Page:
Attila and I greeted the New Year at 7:00 a.m. this morning, well rested and ready to enjoy our first mugs of coffee by the fireside in the year 2013. We retired for the night at 10 p.m. last night, New Years Eve. This bodes well for us for the coming year, because I slept for nine consecutive hours, a personal record. I know it is because I am still recovering from that miserable flu I came down with on December 17, 2012. That does not detract from the miracle of a good nights sleep.We are celebrating today by tending to Attila’s new sprouting kit, from which we hope to harvest fresh greens during the winter months. The sprouter is set up beside the masonry heater so that it will not get cold, as it is always warm beside the heater. This is the beginning of day three and the sprouts are doing their thing, sprouting in the warm moist air of the sprouter kit.
I received a new pressure cooker for Christmas and we are christening it by cooking 10 pounds of fresh carrots, in several batches, which we will package and freeze for winter meals. Carrots have changed in recent years. Until a few years ago fresh carrots would keep almost indenfinitely in the crisper in the refridgerator. Not anymore, within a few weeks they become black and slimy and miserable to prepare whatever remains viable. We are going to get around that by cooking and freezing them while they are still fresh and healthy looking.
Today we both feel like eating heatlhy food again. For the most part what this means at our house is NOT EATING chocolates and desserts. To get our diets back on track for the New Year, I prepared Maple Carrot Soup for lunch, which we enjoyed very much. I have set some aside for my lunch tomorrow.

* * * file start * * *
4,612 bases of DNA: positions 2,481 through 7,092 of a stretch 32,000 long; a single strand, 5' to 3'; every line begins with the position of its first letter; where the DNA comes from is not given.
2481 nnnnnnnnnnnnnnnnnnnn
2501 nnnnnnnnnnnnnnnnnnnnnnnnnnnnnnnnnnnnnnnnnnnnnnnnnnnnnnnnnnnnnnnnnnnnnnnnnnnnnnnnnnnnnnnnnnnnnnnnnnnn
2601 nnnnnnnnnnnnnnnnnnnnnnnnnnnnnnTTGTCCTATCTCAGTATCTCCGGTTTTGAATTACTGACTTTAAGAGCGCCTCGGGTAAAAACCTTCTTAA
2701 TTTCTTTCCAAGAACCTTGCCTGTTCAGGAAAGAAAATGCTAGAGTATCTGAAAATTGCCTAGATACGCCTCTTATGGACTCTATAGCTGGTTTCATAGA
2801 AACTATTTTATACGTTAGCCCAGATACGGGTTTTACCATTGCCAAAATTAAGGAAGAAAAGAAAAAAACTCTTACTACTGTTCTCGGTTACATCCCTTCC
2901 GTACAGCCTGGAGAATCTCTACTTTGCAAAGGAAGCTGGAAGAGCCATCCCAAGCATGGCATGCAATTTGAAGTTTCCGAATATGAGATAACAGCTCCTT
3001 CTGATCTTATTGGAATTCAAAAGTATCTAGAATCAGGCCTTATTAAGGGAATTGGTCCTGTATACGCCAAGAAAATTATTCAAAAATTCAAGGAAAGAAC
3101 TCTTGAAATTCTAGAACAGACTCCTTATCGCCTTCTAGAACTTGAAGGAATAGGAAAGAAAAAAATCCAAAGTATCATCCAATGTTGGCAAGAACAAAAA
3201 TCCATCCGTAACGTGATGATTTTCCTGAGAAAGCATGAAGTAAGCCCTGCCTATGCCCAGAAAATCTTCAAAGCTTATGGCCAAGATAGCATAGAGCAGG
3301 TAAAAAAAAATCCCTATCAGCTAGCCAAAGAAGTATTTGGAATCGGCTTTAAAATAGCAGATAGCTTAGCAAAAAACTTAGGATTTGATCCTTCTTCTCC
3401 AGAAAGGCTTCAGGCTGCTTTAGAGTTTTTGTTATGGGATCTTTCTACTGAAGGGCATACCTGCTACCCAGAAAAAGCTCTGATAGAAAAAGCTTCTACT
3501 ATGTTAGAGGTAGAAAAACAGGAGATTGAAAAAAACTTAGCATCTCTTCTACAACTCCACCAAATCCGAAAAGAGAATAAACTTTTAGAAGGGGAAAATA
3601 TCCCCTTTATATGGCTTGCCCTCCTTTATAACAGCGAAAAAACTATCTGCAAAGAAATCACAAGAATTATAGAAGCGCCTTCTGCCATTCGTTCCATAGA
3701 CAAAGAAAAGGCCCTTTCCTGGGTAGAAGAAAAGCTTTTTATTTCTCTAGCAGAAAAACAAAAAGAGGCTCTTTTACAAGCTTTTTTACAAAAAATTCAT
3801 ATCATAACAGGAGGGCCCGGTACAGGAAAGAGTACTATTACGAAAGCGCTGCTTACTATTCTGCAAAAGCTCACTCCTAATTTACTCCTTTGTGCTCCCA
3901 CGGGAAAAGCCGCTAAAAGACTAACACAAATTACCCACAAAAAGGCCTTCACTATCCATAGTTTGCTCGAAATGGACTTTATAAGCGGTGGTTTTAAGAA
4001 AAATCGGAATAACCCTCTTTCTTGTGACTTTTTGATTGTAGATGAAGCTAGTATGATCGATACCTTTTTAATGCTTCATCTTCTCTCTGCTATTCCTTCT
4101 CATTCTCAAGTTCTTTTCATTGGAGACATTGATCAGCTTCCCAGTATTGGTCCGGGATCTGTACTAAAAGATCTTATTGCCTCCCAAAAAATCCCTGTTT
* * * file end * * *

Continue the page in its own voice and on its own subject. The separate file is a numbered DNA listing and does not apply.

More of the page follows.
Baby carrots make for a quick-cooking base in this maple-syrup-and-Dijon-spiked starter.
Dec 1, 2009 Chatelaine
Preparation time:10 minutesCooking time:30 minutesMakes:8 Cups (2 L)
900-mL carton chicken broth
2-lb (1-kg) bag baby carrots
2 tbsp (30 mL) maple syrup
1 tbsp (15 mL) Dijon mustard, preferably grainy
2 tsp (10 mL) dried thyme leaves
1 cup (250 mL) sour cream, preferably light
Place broth, carrots, maple syrup, Dijon and thyme in a large pot. Cover and bring to a boil over high heat, then reduce heat to medium. Cover and gently boil, stirring occasionally, until very tender, about 30 min.
Ladle half into a food processor, fitted with a metal blade. Purée until as smooth as you like. Pour into a large bowl. Then purée remaining soup. Return both batches to pot. Soup is quite thick and you may need to add up to 1 cup (250 mL) water or chicken broth. Reheat until hot.
When hot, stir in half the sour cream. Taste and add salt, if needed. Ladle soup into bowls, then dollop each with about 1 tbsp (15 mL) of remaining sour cream. If making ahead, prepare steps 1 and 2. Store in a sealed container in the refrigerator for up to 5 days or freeze up to 3 months. When ready to serve, reheat and continue with step 3.
How wonderful it would be if we all lived in a world where hard work and integrity were valued and rewarded! Public figures are not going to lead us to this healthy state of being; by definition they are already receiving more than their fair share of rewards and recognition and are not leading a balanced social existance.
So we must do it for ourselves, and for each other. We are the water carriers. (see quote below)
The temperature has risen to -11C today and the sun is shining. The world is white and it sparkles!
Pressure: 101.6 kPa
Visibility: 16 km
Humidity: 53 %
Wind: WNW 17 km/h
“The grass is not, in fact, always greener on the other side of the fence. Fences have nothing to do with it. The grass is greenest where it is watered. When crossing over fences, carry water with you and tend the grass wherever you may be.”